Jurek Becker is May’s Pick for 12 Germans in 2016

Jacob the liar

Let’s move back in time a little bit for May’s book: Jurek Becker’s Jacob the Liar was published in 1969 in East Germany. Originally meant to be a movie script, Becker turned it into a book when movie production halted. Becker’s debut novel also became his most famous one. It earned him several literary prizes and was translated into 20 languages. The book was turned into a movie in 1974—the only East German movie ever nominated for an Oscar. (In 1999, Hollywood remade the movie with Robin Williams in the starring role.)

Please read along with me! My review will go up on May 31.

About the Book
In a Nazi-occupied Jewish ghetto during WW II, Jacob Heym gives hope to his fellow ghetto occupants by telling them he has clandestinely overheard a radio report that Russian troops are advancing and will soon liberate the ghetto. One life-sustaining lie leads to another as the former eatery owner, who now does back-breaking forced labor in a freight yard, circulates invented radio news of German defeats and Allied progress. In a moving, almost hallucinatory narrative that gives voice to a grief beyond words, Becker shows us ordinary people struggling to maintain their humanity and dignity. (Adapted from Publisher’s Weekly)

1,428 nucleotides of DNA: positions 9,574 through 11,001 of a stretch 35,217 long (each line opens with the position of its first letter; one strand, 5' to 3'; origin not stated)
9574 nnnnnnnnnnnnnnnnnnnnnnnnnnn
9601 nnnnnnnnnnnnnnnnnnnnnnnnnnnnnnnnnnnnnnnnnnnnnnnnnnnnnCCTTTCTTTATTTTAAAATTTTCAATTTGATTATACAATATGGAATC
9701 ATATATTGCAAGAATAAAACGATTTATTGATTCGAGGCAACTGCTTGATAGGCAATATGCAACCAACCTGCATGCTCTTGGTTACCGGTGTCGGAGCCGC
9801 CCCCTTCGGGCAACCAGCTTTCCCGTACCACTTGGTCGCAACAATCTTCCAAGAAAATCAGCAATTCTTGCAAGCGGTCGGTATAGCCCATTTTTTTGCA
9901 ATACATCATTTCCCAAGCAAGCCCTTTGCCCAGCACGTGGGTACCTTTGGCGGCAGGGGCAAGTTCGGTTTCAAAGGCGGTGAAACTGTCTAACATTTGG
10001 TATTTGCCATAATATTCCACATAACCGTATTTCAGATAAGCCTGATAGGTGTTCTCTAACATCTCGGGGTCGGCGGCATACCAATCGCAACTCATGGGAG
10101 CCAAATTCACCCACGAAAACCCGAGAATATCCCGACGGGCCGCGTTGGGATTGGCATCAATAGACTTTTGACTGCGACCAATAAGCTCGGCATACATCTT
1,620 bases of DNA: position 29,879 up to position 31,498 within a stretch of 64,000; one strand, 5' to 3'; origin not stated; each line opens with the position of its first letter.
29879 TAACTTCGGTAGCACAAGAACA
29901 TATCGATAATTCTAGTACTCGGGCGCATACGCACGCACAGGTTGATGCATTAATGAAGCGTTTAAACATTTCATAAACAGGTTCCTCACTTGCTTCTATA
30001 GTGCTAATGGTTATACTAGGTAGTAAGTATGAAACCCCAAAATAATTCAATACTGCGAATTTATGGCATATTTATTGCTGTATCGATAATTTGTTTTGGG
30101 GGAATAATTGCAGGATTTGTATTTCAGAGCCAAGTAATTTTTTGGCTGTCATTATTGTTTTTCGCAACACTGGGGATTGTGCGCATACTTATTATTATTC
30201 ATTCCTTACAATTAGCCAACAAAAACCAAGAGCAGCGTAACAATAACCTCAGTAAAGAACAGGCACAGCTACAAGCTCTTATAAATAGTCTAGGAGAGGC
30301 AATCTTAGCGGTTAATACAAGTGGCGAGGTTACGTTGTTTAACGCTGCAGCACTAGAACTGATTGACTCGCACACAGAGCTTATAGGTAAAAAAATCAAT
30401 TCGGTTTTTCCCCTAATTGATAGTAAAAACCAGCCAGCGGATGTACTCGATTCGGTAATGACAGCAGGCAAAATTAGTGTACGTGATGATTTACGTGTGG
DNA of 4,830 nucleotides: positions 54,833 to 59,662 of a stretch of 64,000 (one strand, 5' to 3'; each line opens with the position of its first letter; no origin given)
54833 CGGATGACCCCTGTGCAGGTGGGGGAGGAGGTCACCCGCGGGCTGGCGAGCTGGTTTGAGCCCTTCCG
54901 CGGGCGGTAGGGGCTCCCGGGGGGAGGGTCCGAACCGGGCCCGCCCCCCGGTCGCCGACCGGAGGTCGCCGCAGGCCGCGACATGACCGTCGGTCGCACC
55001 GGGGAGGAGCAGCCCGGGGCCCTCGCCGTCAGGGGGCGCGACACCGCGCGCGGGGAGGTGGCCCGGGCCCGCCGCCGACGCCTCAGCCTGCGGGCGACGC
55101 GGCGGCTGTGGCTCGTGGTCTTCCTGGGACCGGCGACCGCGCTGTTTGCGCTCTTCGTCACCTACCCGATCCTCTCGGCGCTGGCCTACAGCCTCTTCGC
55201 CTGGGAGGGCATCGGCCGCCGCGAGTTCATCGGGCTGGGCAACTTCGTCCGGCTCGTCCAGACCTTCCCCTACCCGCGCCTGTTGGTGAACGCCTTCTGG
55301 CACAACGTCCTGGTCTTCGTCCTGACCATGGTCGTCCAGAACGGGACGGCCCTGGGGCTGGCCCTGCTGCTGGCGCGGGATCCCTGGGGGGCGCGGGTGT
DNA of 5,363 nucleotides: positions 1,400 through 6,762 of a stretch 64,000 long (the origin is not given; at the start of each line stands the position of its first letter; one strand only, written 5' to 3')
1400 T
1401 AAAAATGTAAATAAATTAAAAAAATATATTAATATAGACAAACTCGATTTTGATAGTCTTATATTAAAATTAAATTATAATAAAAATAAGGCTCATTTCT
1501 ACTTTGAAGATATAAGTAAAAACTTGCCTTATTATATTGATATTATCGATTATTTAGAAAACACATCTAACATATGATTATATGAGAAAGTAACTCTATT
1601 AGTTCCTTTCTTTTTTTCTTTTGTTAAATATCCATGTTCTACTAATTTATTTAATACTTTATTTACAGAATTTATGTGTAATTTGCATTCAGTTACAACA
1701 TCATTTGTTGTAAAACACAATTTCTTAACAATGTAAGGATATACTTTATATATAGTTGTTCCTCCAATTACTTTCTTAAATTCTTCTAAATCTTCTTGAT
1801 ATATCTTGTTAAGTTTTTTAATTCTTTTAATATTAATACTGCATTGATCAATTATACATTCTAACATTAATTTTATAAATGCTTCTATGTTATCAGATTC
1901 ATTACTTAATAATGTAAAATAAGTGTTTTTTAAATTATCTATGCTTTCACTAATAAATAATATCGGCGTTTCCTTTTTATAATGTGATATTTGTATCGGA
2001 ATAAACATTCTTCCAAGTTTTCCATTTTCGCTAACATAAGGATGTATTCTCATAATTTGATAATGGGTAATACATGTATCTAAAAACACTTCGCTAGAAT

becker

About the Author
Jurek Becker was born the son of Jewish parents in Lodz, Poland. His exact date of birth is unknown, though it is presumed to be September 30, 1937. Becker spent 5 years in the Lodz Ghetto and survived both the Ravensbrück and Sachsenhausen concentration camps. Following the war, he lived with his father in East Germany, where he was expelled from university and monitored by the Stasi (state security) once he started to disagree with the ruling party. In 1977, he was forced to resettle in West Germany, where he continued to write. His TV scripts became hugely successful in West Germany. He died of cancer on March 14, 1997.

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10 comments

  1. I tend to avoid holocaust novels, for obvious reasons. But I do have this in the TBR, so it’s time has come.

  2. Just reading the description for this book made me cry. I wish you luck getting through it without dissolving into a puddle of tears!
    I would love to be reading this one with you, too (if I had it)! It sounds excellent.

  3. To my shame, I’ve never heard of this book or its author… or seen the film. I must have been hiding under a stone or something – or else I’m younger than I thought…

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